BBB/NBS seminar: Henriette Aksnes
Membrane protein modifications in neurodegenerative disease
Department of Biomedicine, University of Bergen
Acetylation of protein N-termini (Nt-acetylation) is one of the most frequently occurring protein modifications. Over the recent years, several of its vital cellular and physiological functions have been demonstrated.
In our current work we connect N-terminal acetylation of membrane proteins to neurodegenerative disease. We attack this topic from two different angles: 1) from an N-terminal acetyltransferase (NAA60) and 2) from an Nt-acetylated protein (α-Synuclein).
Our previous work demonstrated that NAA60 is unique among the N-terminal acetyl transferases for its localization and function on intracellular membranes. Now we show that loss-of-function NAA60 genetic variants are linked to a very specific type of neuropathology. By interdisciplinary collaborations, we present clinical features, neuroimaging, and genetic details of eight cases from five families with NAA60 variants. We demonstrate loss of function at the protein level, accompanying phenotypes in cells and zebrafish, besides suggest a possible disease pathway.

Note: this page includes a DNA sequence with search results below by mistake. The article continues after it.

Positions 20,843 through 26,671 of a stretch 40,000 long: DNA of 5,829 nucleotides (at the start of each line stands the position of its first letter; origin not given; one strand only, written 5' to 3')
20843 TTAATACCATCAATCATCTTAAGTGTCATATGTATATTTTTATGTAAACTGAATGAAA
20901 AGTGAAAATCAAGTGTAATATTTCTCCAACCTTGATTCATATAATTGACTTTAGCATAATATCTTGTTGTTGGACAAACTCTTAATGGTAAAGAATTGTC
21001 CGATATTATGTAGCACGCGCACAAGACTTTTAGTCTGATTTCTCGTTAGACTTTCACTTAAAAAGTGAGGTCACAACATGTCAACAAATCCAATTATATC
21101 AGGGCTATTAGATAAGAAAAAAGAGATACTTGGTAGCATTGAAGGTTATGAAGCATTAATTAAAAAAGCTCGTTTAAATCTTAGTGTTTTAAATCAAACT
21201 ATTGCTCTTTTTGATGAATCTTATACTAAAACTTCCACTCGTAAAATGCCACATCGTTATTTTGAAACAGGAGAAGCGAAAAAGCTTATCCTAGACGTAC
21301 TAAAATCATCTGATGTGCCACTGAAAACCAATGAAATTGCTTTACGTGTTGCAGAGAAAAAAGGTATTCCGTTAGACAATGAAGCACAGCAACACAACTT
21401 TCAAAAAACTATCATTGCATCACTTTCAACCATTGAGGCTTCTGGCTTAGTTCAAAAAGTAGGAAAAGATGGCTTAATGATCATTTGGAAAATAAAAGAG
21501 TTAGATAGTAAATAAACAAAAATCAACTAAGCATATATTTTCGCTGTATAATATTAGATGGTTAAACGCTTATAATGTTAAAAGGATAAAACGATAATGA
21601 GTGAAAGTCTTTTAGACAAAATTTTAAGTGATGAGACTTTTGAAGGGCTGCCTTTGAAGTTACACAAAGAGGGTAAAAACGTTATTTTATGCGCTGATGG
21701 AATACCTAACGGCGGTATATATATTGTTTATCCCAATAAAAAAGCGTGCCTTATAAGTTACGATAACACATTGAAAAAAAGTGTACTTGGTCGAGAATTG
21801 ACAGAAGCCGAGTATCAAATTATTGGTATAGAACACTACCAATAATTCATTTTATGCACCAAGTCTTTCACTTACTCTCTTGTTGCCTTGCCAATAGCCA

The Parkinson’s disease-linked protein α-Synuclein is a substrate of Nt-acetylation. The modification has been suggested to impact on disease-properties such as aggregation propensity and membrane binding capacity. This statement is however based solely on in vitro data. In our ongoing work we study these effects in a suitable Nt-acetylation knockout cell line to investigate properties of α-Synuclein with and without its Nt-acetyl group.
Chairperson: Svein Isungset Støve, Department of Biomedicine